Each year at this time, I reflect on all of the family, friends and pets who have passed on. Dia de Los Muertos, or Day of The Dead, is a revered holiday with indigenous roots, observed November 1st & 2nd, primarily in Mexico, but also in other parts of the world. The purpose is to honor loved ones who have passed and beckon their spirits back to earth, by creating elaborate ofrendas or altars. Possessions from the departed are placed on the altar, including their favorite foods and beverages. Additional decorations are calaveras de azucar/ sugar skulls, papel picado/ perforated paper and cempasúchil/ marigold flowers, bringing vibrant colors and invoking positive feelings for missed loved ones.
Dia de Los Muertos recognizes that death is a natural and inevitable part of the human experience. This likely accounts for why so many people from across the globe are drawn to the imagery and concept of the holiday, even if it is not in their family, community or faith tradition. It is a festive and joyous time to remember and honor those who have passed. It is celebrated as a way of retaining connections with the unseen world, a world we will all return to one day.
Day of the Dead Wine?
Yes. You have likely seen some of the labels of wines that have a Dia de Los Muertos theme. Not all are my cuppa tea (or glass of wine, as the case may be). As mentioned, the imagery of the holiday is powerful and has therefore been utilized by various producers and vintners. Buyer beware: not all are created equally. Some that I came across in researching this post, are more or less a gimmick for selling wine. I am not against that, as I set out to do a thematic post for the holiday, but I want to actually like the wine. It pays to be somewhat judicious. That said, there are a few that I would like to proffer here.
2014 Boneshaker by Hahn.
Primarily Zinfandel, grapes sourced from Lodi.
Retails for $11-$20. On-line options.
Tasting notes: I love this wine! It is tasty. Notes of dark fruits and vanilla. The palate reveals blackberry and chocolate with a tannic enough finish to pair with some robust foods. Maybe BBQ, pizza or veggie chili? And the label glows in the dark! This is a fun one.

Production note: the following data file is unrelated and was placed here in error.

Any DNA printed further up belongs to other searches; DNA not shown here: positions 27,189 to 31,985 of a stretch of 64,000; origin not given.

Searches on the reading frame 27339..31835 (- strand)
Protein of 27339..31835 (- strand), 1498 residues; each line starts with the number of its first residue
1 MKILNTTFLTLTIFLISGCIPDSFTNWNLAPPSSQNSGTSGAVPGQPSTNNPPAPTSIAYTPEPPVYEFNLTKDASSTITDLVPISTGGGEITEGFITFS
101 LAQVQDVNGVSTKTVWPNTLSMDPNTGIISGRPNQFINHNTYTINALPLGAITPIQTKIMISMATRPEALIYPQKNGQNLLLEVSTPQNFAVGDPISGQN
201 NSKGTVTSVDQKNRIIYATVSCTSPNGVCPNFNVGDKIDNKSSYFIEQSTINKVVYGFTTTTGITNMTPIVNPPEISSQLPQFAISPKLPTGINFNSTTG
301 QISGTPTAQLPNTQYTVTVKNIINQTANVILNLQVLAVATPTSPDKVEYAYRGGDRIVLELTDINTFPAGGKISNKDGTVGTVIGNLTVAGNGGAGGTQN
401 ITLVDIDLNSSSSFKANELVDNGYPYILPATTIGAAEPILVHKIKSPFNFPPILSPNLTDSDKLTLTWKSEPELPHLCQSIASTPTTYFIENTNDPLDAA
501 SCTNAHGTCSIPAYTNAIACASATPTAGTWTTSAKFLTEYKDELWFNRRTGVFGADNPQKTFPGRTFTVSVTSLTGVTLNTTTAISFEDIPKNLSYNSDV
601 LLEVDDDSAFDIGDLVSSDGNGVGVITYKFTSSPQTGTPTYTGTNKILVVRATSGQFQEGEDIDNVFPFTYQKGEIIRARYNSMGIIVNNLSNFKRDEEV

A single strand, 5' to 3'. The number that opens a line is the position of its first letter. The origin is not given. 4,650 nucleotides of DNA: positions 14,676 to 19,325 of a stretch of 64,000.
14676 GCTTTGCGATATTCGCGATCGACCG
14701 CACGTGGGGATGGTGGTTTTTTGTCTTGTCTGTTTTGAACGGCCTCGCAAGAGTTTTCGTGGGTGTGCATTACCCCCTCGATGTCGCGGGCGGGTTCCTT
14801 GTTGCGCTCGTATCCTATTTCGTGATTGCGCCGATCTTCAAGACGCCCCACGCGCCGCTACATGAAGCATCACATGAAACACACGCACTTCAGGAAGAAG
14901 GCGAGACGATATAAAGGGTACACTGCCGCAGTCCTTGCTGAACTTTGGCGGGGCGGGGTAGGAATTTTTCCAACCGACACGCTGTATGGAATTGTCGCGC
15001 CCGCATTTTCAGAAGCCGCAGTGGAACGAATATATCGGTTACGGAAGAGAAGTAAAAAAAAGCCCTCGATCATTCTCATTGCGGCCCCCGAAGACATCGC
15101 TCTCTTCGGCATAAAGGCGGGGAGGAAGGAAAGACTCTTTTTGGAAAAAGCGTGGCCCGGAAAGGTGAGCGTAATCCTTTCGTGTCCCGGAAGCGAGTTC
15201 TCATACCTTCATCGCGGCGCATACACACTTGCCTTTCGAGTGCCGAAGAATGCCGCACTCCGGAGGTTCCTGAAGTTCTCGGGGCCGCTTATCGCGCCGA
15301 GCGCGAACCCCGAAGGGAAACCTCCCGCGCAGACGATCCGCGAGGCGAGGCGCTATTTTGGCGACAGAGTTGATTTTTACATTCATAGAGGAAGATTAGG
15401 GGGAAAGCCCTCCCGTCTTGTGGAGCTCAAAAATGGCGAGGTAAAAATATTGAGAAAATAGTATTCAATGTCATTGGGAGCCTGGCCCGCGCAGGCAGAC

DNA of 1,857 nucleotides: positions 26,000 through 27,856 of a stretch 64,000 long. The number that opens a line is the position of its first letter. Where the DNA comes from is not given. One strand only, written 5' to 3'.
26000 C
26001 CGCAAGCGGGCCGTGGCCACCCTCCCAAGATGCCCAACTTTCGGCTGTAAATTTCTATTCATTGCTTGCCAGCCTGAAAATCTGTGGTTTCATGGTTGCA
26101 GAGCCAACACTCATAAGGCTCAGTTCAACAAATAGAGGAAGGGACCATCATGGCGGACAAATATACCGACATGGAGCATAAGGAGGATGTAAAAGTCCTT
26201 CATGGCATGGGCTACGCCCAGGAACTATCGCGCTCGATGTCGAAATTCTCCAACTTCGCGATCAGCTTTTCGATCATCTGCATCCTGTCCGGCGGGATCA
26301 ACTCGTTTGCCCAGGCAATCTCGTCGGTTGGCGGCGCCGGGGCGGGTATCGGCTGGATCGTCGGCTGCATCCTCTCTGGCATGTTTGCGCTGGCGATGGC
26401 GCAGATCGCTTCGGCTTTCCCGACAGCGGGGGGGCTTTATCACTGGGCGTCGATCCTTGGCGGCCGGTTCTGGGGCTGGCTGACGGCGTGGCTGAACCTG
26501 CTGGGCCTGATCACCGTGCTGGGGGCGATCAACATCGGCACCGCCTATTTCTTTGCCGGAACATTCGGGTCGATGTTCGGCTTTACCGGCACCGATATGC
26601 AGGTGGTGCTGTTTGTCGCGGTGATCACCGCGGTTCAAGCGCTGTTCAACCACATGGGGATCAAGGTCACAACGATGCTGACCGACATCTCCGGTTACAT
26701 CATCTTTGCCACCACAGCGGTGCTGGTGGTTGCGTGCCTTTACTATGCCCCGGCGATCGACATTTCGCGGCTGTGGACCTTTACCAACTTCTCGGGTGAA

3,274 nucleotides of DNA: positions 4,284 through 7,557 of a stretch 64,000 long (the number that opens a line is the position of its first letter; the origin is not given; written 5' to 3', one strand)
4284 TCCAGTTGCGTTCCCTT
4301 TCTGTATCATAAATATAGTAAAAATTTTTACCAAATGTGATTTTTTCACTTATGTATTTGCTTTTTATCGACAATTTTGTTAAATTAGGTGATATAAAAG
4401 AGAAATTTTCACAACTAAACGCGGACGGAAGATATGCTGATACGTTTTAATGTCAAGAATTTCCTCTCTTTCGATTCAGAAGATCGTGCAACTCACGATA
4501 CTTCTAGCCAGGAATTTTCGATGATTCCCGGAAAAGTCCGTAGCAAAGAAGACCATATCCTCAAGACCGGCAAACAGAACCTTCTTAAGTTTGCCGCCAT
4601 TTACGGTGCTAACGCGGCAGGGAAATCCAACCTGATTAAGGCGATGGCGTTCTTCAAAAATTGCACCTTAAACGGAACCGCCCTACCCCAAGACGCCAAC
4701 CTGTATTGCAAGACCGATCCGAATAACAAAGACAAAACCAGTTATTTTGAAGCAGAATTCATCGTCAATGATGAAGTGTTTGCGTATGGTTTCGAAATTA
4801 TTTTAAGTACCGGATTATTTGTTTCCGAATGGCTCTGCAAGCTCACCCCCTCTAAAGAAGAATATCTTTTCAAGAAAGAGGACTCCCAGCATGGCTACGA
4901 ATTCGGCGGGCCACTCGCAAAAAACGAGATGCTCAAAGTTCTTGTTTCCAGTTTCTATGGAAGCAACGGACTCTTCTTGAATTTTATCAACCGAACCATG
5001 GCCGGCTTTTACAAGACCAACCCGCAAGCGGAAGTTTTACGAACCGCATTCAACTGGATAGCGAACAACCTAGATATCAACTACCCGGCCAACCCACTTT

Via Vega Vineyard.
2010 La Perla
Retails for $24, direct from the winery, in-person or on-line.
Tasting notes: The oak it was aged in shows up initially on the nose, as deep comforting smoke. On the palate is tart dried cherry, ensconced in leather. The finish is balanced with bright acidity carrying forth that dried cherry essence. Very nice. Would pair well with smoky, hearty dishes.
Via Vega is a small production winery in Paso Robles, and they are making some thorough wine. They grow 11 different estate varieties, including Cabernet Sauvignon, Grenache, Malbec, Touriga Nacional, Petite Sirah and Syrah. In their line of wines called "Skeletons", you will find various blends or single varietal wines of the afore mentioned grapes. We had the privilege of stopping by and tasting recently and took home a bottle of the tasty La Perla.
The thematic connection at this winery does not stop there. They also have a large altar in the tasting room and welcome the community to bring mementos, photos, cards or notes for their dead. Additionally they offer a ceremony with pan de muerto (day of the dead breads) every year for people to come together and honor their deceased.
Photos by Gabriel Manzo
I bought this wine for the label.
I fully admit it. I have not even tasted it yet so I cannot comment on it. I just absolutely loved the artwork. I have seen wines of this label (Chronic Cellars) over the years, but have no experience with them. Maybe others do? Please comment! They have quite the Day of the Dead themed collection.